Imagine the difference if the verse had read: “You are the swords of the earth. But if the swords
lose their sharpness, how can they be made deadly again?”
As is, the verse, in noting something so prosaic, so domestic, points toward a quieter danger.
One assumes, all day long, without attention or notice, that the salt will be good come suppertime. We assume the same about ourselves.
It seems important to note that this verse immediately follows the Beatitudes, that section in
Matthew where Jesus informs his listeners who is blessed: the poor in spirit, the meek, the persecuted. In other words, the state of feeling wretched will not, on its own, cause salt to turn. So, submit. Endure the world’s pain, but hold faith, the Bible says, or all may be lost.
Talk of danger and fear, talk of relationships, is always talk about submission. To what are we willing to become vulnerable, and what, who, will be given our full submission?
Will we turn the other cheek? Will we sacrifice our safety?
There is a strength in submission that J is more likely to call fear or weakness.
When I told you about the rattlesnake on the hike, I said the argument was about the side I will
take, and how we will move forward. There is more. J believes the argument is about whether I have the strength to complete the path—whether I will brave the snake, whether I trust that we will power our way through the snake’s bite.
When I turn the other cheek, he thinks I have done myself an injustice.
J has an attachment to the world, and he is prepared to fight for it. I hold onto the world so
lightly that an untrained observer would worry about my being suicidal. A hypothetical we return to again and again: if faced with a seemingly hopeless situation—an attacker, death in the woods, advanced cancer—would I fight or would I accept it? Whatever I do, I say, I don’t want my last thoughts, my greatest efforts, to be straining to preserve the self. I do not want to be breathless and bloodied, wondering, have I saved myself yet? As though that was all I was put here to do.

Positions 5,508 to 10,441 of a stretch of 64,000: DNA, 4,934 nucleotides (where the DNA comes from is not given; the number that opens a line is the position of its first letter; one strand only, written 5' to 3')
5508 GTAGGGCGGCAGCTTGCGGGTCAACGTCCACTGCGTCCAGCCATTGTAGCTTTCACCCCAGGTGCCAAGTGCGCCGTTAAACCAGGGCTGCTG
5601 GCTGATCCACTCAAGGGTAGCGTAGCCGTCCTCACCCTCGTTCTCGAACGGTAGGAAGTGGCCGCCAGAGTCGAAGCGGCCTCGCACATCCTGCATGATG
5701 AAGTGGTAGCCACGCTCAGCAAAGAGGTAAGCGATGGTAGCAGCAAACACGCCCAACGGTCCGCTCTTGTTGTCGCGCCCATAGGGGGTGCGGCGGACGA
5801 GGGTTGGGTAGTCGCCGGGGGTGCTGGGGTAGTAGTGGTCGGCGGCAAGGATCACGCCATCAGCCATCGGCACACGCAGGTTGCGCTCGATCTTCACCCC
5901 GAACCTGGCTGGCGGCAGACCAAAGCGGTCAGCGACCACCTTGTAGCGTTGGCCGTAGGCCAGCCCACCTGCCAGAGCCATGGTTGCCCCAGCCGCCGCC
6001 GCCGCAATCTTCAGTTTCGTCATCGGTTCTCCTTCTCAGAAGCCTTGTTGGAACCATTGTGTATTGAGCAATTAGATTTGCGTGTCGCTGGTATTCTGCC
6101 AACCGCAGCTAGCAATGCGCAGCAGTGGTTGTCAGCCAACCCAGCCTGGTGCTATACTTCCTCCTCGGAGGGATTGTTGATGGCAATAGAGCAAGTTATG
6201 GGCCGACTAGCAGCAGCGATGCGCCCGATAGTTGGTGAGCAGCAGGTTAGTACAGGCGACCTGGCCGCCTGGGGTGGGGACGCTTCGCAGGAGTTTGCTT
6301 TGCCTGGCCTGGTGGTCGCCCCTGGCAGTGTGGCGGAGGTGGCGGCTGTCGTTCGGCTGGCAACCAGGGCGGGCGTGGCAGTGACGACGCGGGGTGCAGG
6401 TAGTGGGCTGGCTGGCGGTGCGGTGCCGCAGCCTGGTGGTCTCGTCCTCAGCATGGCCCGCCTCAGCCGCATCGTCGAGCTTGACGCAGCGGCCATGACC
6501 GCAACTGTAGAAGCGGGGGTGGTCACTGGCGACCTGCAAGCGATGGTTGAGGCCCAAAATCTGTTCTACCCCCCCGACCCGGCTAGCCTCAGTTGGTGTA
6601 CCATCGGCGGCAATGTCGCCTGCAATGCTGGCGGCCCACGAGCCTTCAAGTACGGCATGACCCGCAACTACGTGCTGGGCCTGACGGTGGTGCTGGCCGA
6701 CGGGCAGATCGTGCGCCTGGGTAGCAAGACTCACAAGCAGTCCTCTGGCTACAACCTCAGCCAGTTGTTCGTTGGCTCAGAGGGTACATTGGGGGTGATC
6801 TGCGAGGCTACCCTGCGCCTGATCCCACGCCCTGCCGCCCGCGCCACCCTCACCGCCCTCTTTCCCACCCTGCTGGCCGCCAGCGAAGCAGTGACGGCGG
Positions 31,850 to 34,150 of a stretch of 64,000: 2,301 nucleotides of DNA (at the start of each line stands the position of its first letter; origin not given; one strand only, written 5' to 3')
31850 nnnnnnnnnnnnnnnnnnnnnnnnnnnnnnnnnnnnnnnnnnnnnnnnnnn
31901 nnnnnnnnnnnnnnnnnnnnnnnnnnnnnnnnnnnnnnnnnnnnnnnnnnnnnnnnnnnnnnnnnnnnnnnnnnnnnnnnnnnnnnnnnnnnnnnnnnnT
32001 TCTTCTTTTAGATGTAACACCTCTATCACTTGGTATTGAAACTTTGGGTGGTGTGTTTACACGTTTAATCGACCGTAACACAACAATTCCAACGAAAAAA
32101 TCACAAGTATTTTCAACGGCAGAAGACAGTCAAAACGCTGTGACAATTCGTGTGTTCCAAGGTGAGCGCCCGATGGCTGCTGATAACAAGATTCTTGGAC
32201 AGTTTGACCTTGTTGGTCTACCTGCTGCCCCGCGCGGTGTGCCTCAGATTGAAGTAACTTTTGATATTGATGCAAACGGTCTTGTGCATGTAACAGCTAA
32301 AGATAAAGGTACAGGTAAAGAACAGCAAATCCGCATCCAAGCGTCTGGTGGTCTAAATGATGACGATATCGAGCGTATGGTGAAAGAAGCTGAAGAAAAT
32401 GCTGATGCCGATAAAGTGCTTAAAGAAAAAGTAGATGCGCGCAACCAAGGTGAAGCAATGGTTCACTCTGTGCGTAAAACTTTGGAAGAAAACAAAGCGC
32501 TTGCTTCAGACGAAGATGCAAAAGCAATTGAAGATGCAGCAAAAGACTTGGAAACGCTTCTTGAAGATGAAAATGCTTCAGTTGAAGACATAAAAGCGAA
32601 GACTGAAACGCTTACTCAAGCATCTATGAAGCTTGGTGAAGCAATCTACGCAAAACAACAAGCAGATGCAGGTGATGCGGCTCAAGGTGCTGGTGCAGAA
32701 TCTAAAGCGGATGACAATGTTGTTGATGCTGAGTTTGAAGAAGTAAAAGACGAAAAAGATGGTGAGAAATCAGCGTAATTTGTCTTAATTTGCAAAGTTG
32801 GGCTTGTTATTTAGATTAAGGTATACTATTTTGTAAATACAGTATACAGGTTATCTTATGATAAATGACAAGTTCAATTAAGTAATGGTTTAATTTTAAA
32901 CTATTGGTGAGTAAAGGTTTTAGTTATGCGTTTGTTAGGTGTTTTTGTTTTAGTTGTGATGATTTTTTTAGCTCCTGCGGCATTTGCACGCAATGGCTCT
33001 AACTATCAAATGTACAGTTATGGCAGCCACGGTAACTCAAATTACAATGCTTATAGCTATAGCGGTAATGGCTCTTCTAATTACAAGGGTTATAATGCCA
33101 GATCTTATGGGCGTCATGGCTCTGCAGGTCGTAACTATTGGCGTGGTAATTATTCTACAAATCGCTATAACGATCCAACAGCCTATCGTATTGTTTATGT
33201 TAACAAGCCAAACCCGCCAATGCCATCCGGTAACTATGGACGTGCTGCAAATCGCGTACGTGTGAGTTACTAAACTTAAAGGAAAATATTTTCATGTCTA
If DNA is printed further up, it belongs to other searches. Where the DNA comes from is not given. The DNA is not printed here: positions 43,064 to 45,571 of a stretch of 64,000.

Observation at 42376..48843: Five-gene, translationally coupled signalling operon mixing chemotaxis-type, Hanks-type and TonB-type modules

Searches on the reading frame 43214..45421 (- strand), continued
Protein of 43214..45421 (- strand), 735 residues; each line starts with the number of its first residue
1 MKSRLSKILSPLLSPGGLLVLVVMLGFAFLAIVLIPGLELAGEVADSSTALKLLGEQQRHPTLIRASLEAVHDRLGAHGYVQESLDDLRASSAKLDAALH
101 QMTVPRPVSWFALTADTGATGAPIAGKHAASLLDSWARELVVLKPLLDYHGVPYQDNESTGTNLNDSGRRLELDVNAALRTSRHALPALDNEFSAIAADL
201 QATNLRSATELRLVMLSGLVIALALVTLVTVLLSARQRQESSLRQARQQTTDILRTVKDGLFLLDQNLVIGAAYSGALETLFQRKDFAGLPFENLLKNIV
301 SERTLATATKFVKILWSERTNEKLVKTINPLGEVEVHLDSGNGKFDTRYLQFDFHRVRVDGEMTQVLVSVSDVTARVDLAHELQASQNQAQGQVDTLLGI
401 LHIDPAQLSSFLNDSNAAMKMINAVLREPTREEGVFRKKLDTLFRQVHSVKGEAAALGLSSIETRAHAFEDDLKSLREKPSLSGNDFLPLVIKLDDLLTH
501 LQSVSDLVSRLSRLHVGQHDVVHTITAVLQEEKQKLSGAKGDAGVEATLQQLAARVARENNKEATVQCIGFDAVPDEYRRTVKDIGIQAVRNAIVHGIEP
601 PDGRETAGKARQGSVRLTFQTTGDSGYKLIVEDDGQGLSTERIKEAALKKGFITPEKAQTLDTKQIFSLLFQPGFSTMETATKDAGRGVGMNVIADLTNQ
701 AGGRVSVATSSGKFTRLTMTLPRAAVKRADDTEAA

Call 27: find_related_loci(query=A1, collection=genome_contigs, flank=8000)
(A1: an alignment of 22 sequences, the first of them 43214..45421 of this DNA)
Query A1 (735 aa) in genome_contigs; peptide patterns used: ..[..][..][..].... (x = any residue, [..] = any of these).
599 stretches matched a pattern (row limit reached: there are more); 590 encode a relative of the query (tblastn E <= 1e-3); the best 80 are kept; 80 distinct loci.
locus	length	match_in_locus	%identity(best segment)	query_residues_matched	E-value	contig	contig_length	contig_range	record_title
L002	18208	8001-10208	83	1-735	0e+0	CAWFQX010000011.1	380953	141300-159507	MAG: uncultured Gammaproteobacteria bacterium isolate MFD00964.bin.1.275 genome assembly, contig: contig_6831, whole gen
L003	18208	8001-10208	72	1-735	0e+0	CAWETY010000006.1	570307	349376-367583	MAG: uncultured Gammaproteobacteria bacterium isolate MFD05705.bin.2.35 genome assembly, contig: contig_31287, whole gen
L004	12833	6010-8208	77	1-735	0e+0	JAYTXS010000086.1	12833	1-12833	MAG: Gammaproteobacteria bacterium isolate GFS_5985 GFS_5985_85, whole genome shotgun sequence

J is why I return so often to Lewis’s quotation, “He may not be safe, but he is good.”
My partner is good, but he will hesitate. He is good, but he will try to act bad. He is good, but
he will make certain people earn his love—will expect perfection from them. He will be coy and shielded, as though he is in it for the long haul in a competition I can’t name.
He may not be safe, but he is good. My partner is not safe, but I believe him—am pulling for
him—to be good. Our future rests on his actions being righteous beyond their rightness for himself.
In meditation, a central practice is the acknowledgement, the noting, of thoughts before setting
them aside. The mind need not attach to the thought. This is a kind of submission. Most practices and faiths intersect: do away with physical things, work toward nothingness, die to the self, love others, discipline the self, listen to silence, rejoice. In my faith, I often feel like a rock, or a bar of gold, or salt—that in my faith there is some degree of immutability, that I am involved with my faith on a molecular level. But how can one tell, in the act of submission, in the loss of control, in the act of noting and setting aside, whether one is becoming more of what one should be, or being taken much further away?
What does danger have to do with this story about love, these questions about salt? What does it have to do with the story of how two people love one another, and how we worry about losing ourselves when that happens? The fear of losing the self is natural. With God, it becomes more complex. In my faith, it is desirable to lose the self to God, or to sacrifice the self for another—but there is a distinction in the preposition. Lose the self for another, but not ever to another. Lose the self to God, but not to the world.